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Back to School

Back to School Lessons for the Secondary Level Classroom - Previous Revision

The ReadWriteThink website has been providing quality lesson plans, interactive student materials, web resources, and ELA standards to classroom teachers since October of 2002. Highlighted here are examples of some secondary level lesson plans with a focus on back to school and creating classroom community.

Not your everyday calendar, here you can find important events in literary history, authors' birthdays, and a variety of holidays, all with related activities and resources that make them more relevant to students. View by day, by week, or by month.

Back to School stories-a podcast
As teens and preteens prepare to go back to school, recommend a book that features the settings and situations of school. Adolescent readers will have plenty to relate to, and these books can spark valuable conversations about their attitudes toward school, as well as important school-based social issues such as peer pressure, bullying, and the history of public school integration.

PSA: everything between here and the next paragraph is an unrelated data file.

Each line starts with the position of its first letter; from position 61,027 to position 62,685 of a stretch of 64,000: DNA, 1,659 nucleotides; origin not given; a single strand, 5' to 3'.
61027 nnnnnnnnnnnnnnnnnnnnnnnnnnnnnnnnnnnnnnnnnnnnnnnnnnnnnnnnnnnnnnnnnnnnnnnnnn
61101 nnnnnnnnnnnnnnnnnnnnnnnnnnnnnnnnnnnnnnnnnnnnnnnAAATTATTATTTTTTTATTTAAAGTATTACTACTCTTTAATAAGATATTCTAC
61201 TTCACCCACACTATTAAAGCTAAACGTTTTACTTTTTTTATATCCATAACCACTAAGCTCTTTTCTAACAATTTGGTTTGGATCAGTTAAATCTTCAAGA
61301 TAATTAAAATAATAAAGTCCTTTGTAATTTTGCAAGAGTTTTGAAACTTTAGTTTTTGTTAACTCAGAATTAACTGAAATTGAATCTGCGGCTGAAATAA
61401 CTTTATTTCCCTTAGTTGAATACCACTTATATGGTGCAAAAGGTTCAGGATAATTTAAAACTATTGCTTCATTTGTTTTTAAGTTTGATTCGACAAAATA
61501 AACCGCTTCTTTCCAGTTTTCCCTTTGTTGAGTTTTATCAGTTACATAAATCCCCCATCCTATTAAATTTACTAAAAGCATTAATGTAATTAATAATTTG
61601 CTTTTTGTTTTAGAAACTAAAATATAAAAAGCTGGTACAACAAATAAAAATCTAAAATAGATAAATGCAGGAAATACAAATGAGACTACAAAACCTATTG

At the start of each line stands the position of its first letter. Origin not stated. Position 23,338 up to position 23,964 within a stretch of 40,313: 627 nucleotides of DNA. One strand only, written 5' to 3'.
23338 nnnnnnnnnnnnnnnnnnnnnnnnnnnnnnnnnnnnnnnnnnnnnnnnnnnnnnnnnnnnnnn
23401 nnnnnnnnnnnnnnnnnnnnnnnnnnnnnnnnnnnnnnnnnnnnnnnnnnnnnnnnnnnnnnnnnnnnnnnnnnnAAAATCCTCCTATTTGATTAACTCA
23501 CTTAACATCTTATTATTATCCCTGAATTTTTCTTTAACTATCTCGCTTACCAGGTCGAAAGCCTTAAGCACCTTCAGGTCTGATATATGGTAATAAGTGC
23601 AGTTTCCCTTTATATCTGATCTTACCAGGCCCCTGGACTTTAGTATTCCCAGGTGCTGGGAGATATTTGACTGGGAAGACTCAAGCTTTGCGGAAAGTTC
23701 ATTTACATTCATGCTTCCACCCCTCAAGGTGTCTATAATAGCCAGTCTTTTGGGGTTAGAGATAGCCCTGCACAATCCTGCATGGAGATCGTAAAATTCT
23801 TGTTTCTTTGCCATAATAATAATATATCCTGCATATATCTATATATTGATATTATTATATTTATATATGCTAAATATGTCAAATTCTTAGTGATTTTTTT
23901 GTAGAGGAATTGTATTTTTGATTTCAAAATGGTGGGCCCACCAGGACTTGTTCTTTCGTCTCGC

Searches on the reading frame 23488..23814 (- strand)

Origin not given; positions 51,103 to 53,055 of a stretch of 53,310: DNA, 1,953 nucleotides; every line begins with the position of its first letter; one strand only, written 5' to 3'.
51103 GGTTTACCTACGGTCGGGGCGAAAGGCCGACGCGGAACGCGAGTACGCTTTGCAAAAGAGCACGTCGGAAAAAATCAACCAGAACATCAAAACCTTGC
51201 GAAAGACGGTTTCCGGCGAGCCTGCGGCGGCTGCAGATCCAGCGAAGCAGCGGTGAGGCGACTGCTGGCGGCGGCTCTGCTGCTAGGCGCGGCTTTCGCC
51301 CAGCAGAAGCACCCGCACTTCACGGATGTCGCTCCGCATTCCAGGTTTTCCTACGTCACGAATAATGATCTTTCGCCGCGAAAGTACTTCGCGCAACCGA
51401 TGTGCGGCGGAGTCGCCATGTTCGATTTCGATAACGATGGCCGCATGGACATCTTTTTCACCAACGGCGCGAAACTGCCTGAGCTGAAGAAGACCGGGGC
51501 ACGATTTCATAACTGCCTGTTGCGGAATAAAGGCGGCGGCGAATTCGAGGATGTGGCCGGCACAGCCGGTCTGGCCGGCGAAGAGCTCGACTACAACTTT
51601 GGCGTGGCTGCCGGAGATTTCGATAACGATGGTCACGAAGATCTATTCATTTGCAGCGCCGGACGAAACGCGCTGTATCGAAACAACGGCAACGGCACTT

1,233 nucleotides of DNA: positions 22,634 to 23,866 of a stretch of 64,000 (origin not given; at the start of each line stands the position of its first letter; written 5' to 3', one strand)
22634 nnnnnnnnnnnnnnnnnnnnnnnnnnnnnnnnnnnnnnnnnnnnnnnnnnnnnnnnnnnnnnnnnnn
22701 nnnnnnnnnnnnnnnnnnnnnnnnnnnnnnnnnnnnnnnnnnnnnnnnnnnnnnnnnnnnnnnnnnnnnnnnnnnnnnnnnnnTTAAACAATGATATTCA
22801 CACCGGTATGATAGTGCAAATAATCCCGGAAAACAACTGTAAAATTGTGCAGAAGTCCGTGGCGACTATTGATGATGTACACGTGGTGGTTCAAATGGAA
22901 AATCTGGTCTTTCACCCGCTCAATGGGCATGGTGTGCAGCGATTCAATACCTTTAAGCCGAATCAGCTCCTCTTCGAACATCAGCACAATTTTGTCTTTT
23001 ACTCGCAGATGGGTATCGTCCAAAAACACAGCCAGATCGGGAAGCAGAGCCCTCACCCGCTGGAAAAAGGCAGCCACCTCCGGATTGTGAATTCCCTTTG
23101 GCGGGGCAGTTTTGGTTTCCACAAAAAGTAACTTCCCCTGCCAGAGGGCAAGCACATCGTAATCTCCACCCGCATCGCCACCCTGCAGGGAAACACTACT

Text Messages: Recommendations for Adolescent Readers, Podcast for Grades 6-12
Text Messages is a monthly podcast providing families, educators, out-of-school practitioners, and tutors reading recommendations they can pass along to teen readers. Each episode will feature in-depth recommendations of titles that will engage and excite teen readers.

Fifty Alternatives to the Book Report

Offers 50 diverse suggestions intended to offer students new ways to think about a piece of literature, new directions to explore, and ways to respond with greater depth to the books they read.

What is "College Level" Writing?

Just what defines “college-level” writing? This collection, edited by Patrick Sullivan and Howard Tinberg, seeks to engage this essential question with care, patience, and pragmatism. It includes contributions by many well-known composition scholars as well as by high school teachers, students, and administrators.

What is "College Level" Writing 2?
This sequel to What Is “College-Level” Writing? (2006) highlights the practical and the pragmatic aspects of teaching writing.  By design, the essays in this collection focus on things all English and writing teachers concern themselves with on a daily basis—assignments, readings, and real student writing.

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A Professional Association of Educators in English Studies, Literacy, and Language Arts